Presentation on theme: "ECEN4533 Data Communications Lecture #1 7 January 2013 Dr. George Scheets www.okstate.edu/elec-eng/scheets/ecen4533 n Read Chapter 1.1 n Ungraded Homework."— Presentation transcript:
ECEN4533 Data Communications Lecture #1 7 January 2013 Dr. George Scheets www.okstate.edu/elec-eng/scheets/ecen4533 n Read Chapter 1.1 n Ungraded Homework Problems: None
ECEN4533 Data Communications Dr. George Scheets Lecture #29 January 2013 www.okstate.edu/elec-engr/scheets/ecen4533/ n Read Chapter 1.2 - 1.4 n Problems: None n Quiz #1, Lecture 12, 4 February
ECEN4533 Data Communications Dr. George Scheets Lecture #311 January 2013 www.okstate.edu/elec-engr/scheets/ecen4533/ n Read 2.1, 2.2 n Problems 1.1 - 1.3 n Quiz #1, Lecture 12, 4 February
Grading n In Class: Quizzes, Tests, Final Exam Open Book & Open Notes WARNING! Study for them like theyre closed book! n Graded Homework: Design Problems n Ungraded Homework: Assigned most every class Not collected Solutions Provided Payoff: Tests & Quizzes
Why work the ungraded Homework problems? n An Analogy: Data Com vs. Football n Reading the text = Reading a playbook n Looking at the problem solutions = watching a scrimmage n Working the problems = practicing or playing in a scrimmage n Quiz = Exhibition Game n Test = Big Game
To succeed in this class... n Show some self-discipline!! Important!! For every hour of class...... put in 1-2 hours of your own effort. n PROFESSOR'S LAMENT If you put in the time You should do fine. If you don't, You likely won't.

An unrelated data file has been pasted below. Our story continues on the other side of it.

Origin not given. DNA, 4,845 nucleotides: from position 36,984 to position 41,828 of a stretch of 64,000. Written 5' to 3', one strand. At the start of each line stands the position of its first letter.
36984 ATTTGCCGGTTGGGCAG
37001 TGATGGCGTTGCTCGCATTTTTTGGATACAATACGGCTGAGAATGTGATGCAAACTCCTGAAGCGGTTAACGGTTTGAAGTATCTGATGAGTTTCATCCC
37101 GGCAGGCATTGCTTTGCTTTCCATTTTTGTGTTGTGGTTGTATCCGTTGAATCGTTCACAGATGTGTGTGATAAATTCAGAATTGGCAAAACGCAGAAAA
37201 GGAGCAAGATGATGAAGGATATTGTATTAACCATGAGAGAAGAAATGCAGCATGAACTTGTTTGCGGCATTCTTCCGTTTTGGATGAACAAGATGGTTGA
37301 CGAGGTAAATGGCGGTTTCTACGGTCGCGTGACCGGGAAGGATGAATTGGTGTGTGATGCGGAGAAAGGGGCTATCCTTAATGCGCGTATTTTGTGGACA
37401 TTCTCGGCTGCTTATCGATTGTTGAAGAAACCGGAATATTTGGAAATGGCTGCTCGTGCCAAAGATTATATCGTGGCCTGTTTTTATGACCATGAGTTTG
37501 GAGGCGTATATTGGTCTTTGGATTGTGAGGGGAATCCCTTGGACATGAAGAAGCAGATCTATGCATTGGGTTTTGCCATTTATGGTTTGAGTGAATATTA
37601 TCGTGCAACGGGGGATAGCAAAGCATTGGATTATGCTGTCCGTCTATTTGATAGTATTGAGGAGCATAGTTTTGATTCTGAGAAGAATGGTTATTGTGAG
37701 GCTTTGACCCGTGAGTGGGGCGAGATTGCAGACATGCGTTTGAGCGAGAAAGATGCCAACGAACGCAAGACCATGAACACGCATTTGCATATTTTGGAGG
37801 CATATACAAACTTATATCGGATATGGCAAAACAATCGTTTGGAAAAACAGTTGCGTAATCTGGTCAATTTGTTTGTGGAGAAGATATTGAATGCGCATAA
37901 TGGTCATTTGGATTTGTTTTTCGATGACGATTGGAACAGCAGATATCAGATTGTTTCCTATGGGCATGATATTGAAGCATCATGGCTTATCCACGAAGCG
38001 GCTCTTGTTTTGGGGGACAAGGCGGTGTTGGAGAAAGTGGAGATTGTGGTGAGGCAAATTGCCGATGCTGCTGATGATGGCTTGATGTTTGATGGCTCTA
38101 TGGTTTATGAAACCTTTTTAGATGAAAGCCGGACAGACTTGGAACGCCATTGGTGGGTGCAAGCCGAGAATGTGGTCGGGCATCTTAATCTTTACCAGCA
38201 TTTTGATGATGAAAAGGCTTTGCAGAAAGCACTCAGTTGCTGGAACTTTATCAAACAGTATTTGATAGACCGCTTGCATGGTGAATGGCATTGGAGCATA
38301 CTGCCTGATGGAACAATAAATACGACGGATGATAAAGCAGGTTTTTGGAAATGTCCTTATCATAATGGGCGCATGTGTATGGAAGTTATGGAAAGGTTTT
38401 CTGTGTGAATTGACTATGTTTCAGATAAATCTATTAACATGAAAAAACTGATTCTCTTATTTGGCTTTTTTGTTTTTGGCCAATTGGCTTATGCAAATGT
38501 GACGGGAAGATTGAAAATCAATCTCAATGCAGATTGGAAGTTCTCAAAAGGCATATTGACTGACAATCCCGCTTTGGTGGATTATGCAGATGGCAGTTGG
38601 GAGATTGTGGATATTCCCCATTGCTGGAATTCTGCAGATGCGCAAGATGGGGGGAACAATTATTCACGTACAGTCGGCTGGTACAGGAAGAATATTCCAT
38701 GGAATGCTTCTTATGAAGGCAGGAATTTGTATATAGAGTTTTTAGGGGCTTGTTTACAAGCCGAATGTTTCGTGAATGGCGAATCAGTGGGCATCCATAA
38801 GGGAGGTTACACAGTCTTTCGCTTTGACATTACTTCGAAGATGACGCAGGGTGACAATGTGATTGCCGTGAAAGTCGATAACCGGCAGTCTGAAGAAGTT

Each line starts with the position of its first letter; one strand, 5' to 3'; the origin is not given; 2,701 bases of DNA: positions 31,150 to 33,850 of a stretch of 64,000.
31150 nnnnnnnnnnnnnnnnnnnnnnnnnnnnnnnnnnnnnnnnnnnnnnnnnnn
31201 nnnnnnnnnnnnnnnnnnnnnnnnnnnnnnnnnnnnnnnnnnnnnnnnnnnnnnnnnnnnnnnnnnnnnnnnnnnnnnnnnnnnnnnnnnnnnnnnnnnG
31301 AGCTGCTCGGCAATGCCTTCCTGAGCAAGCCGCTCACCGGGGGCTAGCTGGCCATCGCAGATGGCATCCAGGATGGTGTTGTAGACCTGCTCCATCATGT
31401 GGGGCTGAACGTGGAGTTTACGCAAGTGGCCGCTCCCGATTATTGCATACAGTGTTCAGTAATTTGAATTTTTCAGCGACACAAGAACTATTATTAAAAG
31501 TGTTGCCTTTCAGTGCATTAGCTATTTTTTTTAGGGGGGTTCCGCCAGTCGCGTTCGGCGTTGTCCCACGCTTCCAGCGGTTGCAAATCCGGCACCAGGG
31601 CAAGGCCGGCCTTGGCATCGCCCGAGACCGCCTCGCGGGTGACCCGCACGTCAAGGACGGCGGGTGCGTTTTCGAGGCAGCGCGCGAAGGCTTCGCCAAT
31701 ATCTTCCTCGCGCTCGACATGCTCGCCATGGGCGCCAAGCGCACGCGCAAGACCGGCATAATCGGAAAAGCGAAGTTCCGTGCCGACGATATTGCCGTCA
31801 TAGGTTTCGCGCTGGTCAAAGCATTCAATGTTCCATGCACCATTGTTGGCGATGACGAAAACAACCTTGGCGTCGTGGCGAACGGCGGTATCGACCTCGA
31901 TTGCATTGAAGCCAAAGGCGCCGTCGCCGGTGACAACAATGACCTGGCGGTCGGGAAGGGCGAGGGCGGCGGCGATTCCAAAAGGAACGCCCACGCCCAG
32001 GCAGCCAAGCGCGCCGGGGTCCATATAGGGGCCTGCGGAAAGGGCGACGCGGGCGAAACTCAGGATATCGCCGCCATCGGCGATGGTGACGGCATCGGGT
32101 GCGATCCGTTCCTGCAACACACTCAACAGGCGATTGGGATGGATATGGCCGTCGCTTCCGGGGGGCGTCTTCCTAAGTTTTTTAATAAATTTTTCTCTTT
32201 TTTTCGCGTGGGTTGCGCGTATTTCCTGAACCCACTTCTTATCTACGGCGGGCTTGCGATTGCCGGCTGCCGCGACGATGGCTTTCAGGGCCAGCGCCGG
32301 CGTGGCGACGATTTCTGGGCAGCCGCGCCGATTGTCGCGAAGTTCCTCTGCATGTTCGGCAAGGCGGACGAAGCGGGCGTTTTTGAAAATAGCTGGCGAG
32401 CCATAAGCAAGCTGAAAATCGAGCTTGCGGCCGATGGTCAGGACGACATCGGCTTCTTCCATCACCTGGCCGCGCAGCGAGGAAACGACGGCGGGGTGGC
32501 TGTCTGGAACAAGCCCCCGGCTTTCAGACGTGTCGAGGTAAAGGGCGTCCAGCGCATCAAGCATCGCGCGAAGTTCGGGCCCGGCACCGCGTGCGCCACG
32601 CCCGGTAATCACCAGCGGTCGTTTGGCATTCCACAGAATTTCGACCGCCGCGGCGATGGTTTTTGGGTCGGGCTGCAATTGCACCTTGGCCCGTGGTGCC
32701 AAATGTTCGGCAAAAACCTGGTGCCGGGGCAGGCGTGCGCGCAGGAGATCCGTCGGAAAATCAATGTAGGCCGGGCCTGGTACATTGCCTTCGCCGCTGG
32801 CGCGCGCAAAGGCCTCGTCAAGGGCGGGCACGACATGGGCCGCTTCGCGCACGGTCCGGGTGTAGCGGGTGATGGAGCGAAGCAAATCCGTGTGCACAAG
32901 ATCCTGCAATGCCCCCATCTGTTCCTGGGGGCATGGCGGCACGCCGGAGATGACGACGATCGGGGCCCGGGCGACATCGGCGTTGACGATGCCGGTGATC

Cheating n Dont do it! If caught, expect to get an 'F' for the course. n My idol: Judge Isaac Parker U.S. Court: Western District of Arkansas 1875-1896 a.k.a. Hanging Judge Parker a.k.a. Hanging Judge Parker
General Comments n Pre/Co-requisites u Knowledge of probability & statistics u Knowledge of Excel, MatLab, MathCad or something similar n General Format Lecture u Feel free to interrupt at will n Goal u Understand data networks u Design data networks
Twisted Pair Cables LAN cables are attached to RJ-45 connection.
Coax cable images from www.computingsolutions.ca & www.air802.com
Channel Capacity Claude Shannon 1916-2001 Bell Labs, MIT Ralph Hartley 1888-1970 Bell Labs images from wikipedia.com
Channel Capacity (C) n C = W*Log 2 (1 + SNR) bps u W = channel bandwidth (Hz) u SNR = channel signal-to-noise ratio n Maximum bit rate that can be reliably shoved down a connection n EX) Analog Modem (30 dB SNR) C = 3500 *Log 2 (1 + 1000) = 34,885 bps n EX) 6 MHz TV RF Channel (42 dB SNR) C = 6,000,000 *Log 2 (1 + 15,849) = 83.71 Mbps
Channel Capacity (C) n Channel Capacity defines relationship C = Maximum reliable bit rate C = W*Log 2 (1 + SNR) bps n If bandwidth = W Hertz, u In theory, can move 2W symbols/sec u In practice, can move closer to W symbols/sec Bandwidth sets the maximum baud rate symbols/second = baud
Channel Capacity (C) n Channel Capacity defines relationship C = Maximum reliable bit rate C = W*Log 2 (1 + SNR) bps SNR sets the maximum number of bits/symbol 2 bits/symbol (1 or 0) a.k.a. Binary signaling Log 2 M bits/symbol a.k.a. M-Ary signaling +1 -1.342 +.447 4-AryBinary Mathematically, 4-Ary symbols are closer together.
M-Ary Signaling n Used when bandwidth is tight & SNR is decent n Baud rates same? Symbol shapes similar? If yes.. u Bandwidth required is similar u M-Ary signaling allows increased bit rate F Symbols get closer together if Power fixed F Receiver detection errors more likely